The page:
Helene Chandiok attended our first Mentorship Program in 2014. Join her Wednesday 24th January 2018 for her first solo exhibition. Helene and I caught up over a beer to talk about her new work.
ready set go ....
So where did the idea come from for the exhibition?
l love finding out about things that I know nothing about – this series came about by coming across a poster at my local YMCA for the State Rope Skipping Championships in 2015. I had so many questions I wanted answered. Curious to find out more I made some enquiries and have been lucky enough to cover a few state & national titles.
Over what period of time was the work photographed?
I worked on this series over the past few years on and off, between other projects.
In your words describe the series
The exhibition focuses on the physical and mental highs and lows of the Northbridge Knockouts, a team of young rope skippers aged from six to sixteen, as they compete in national and state competitions. What captivated me about this sport – is it’s both engaging and addictive. The contrast between the fixed gaze of concentration and the rapidity of hands and feet in motion seizes your attention, capturing and pulling you in. Meanwhile, your heart races – rope skipping is a powerful sport that requires enormous mental and physical stamina and resilience.
How hard is it to put together an exhibition like this?
It has been a huge but enjoyable job pulling this exhibition together – the number of images in the exhibition is close to 60 (for the walls)- since the major theme was to celebrate and recognise the skippers I wanted to try and include as many as I could. The exhibition space is quite large – it includes 2 large walls and some rather large glass display cabinets. The formality of the work on the walls (of the skippers practicing & competing – showing their athleticism and dedication)- is supposed to contrast to the loose informality of the cabinets (skippers after competition and awards – showing the fun and youthfulness).
Dealing with such a large number of images was challenging. I knew that I wanted to display them in a rhythmical layout reflecting the motion and emotion of the sport and although I had a pre-planned layout - Isabelle Baumann greatly assisted with the install (on walls), her great eye helped give an independent view to the work but still provide the rhythm I was looking for.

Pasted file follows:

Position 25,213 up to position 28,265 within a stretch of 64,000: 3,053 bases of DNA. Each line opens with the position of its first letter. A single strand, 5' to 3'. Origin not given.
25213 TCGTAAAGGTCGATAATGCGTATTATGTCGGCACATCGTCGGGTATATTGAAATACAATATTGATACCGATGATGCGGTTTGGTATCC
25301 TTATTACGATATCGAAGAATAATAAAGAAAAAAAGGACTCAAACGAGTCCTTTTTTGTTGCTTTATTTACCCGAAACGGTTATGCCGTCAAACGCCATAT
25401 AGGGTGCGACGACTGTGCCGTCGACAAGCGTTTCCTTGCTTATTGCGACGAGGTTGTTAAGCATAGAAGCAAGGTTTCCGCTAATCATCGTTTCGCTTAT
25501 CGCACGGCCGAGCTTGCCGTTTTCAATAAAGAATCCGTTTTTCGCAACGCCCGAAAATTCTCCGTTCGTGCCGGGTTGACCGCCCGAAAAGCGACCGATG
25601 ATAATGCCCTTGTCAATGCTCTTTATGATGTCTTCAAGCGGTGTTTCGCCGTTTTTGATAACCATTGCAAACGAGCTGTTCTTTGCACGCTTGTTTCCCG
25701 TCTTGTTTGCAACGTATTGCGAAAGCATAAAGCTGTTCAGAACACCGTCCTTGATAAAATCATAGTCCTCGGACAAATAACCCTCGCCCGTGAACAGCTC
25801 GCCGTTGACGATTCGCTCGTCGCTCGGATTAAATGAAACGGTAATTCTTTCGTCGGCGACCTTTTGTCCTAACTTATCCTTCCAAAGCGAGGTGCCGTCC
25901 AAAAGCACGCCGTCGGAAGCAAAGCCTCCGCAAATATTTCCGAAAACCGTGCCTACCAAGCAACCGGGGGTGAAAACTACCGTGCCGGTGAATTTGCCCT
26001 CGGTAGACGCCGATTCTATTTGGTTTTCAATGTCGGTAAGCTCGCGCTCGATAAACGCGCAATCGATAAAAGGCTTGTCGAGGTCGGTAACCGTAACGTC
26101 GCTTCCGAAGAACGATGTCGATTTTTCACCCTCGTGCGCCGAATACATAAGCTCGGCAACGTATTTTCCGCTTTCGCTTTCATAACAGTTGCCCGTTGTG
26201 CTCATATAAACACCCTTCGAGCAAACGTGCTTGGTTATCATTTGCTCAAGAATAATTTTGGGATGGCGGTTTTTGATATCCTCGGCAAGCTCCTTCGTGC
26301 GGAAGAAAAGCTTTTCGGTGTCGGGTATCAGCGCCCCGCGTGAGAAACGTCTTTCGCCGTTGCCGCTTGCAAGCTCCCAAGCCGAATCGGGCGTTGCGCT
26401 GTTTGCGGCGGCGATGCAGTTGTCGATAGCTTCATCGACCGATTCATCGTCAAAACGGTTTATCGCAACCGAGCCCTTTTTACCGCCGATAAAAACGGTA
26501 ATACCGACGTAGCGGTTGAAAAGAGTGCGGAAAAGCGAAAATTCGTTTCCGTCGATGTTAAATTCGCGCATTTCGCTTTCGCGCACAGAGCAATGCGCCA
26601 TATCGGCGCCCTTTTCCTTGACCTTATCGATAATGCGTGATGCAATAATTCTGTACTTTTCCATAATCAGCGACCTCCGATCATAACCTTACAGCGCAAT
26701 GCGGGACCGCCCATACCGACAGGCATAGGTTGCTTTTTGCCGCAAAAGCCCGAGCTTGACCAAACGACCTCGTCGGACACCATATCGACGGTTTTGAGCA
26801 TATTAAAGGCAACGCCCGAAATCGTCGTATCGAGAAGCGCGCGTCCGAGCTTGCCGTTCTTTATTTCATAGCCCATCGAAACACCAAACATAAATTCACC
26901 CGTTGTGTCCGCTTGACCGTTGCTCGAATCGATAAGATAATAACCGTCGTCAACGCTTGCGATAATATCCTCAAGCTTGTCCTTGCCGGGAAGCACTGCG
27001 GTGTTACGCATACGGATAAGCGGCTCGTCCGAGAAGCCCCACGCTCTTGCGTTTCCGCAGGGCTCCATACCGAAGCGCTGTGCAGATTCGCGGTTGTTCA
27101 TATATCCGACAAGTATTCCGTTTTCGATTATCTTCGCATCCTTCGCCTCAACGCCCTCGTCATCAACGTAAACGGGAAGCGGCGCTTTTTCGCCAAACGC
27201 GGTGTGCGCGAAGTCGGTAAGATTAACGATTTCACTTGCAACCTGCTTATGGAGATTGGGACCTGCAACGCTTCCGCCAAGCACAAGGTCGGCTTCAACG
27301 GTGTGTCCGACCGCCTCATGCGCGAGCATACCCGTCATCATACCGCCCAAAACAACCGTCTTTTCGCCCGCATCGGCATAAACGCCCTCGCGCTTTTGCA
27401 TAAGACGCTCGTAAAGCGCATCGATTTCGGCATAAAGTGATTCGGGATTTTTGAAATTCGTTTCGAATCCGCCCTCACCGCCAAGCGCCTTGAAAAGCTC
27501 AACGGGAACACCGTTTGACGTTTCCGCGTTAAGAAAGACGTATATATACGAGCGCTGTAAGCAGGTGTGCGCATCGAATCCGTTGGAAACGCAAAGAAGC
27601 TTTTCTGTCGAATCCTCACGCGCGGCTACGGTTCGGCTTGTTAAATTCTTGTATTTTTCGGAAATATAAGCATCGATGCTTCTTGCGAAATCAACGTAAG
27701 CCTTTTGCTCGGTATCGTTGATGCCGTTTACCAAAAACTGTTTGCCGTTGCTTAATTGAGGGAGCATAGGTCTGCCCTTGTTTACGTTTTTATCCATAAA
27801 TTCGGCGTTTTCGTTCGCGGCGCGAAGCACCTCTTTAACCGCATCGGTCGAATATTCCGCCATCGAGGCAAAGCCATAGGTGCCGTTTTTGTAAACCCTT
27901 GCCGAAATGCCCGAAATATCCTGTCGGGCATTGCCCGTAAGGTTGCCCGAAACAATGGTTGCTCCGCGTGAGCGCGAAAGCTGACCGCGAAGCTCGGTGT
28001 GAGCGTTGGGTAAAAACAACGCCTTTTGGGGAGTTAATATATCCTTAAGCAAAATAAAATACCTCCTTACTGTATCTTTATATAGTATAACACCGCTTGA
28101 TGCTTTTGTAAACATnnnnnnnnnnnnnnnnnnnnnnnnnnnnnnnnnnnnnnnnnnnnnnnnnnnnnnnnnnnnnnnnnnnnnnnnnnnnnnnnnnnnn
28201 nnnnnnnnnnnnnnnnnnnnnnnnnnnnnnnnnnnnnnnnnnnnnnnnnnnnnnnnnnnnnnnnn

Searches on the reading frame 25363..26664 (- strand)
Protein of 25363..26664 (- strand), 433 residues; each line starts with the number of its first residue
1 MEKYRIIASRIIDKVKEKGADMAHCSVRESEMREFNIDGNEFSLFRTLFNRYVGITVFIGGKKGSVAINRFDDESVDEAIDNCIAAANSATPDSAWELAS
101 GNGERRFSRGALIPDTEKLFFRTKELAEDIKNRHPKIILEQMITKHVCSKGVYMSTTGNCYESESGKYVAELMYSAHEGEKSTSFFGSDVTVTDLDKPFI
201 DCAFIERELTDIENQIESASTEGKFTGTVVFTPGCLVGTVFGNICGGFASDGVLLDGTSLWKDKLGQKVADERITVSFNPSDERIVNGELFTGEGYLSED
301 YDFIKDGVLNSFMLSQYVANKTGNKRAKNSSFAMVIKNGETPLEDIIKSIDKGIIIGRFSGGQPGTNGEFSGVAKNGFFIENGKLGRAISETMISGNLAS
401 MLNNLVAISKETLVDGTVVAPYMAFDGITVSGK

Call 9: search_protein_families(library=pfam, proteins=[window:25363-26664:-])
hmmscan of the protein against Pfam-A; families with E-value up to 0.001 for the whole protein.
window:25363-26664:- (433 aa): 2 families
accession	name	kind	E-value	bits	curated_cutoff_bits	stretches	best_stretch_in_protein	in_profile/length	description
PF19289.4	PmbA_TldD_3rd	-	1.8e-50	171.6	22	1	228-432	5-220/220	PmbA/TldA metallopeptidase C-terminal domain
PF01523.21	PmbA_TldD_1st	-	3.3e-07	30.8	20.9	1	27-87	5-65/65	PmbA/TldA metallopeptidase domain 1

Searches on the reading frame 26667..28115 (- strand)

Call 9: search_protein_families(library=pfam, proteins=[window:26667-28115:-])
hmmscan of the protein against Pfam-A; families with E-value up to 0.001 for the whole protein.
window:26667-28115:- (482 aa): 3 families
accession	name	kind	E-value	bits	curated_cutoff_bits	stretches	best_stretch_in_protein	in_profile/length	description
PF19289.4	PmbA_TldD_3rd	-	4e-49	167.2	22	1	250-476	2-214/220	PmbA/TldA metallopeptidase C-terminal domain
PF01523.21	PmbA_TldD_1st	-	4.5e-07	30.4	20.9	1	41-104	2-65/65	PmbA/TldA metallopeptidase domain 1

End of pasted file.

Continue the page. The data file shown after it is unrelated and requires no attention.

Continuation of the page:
How did you convince the subjects to be in the series?
The subjects themselves were happy to have their photographs taken the hardest part has been getting releases officially signed. Most of the subjects were under 18. I had permission to take photos at the competitions but to display them publicly I required the parents permission. Only one or two did not sign so they were’t included.
What do they think of the exhibition?
They are keen to be exhibited. I guess I will find out at the closing celebration when they come along.
What is next for you?
I am super excited at the moment with lots of ideas of projects I want to develop further. I am strongly interested in documentary and fine art photography and am researching ideas for both. I am current in talks with a few places.
Tell us about the mentorship you did at Contact Sheet?
The mentorship was a good place to gain confidence and meet other passionate photographers. It was a great welcoming place to openly discuss ideas and seek criticism from peers.
Who inspires you?
I get lots of inspiration from different mediums and art forms – I am excited by looking through a lens– art and story-telling is at the core of my work and I love exploring ideas that on the surface appear ordinary but are actually extraordinary. So who inspires me - people - everyone has a story sometimes they just need to asked.
Join us for closing drinks on Wednesday 24th January 2018 - 5:30 pm – 7:30 pm
Willoughby City Council, 31 Victor Street< Chatswood, NSW 2067
Further details can be found here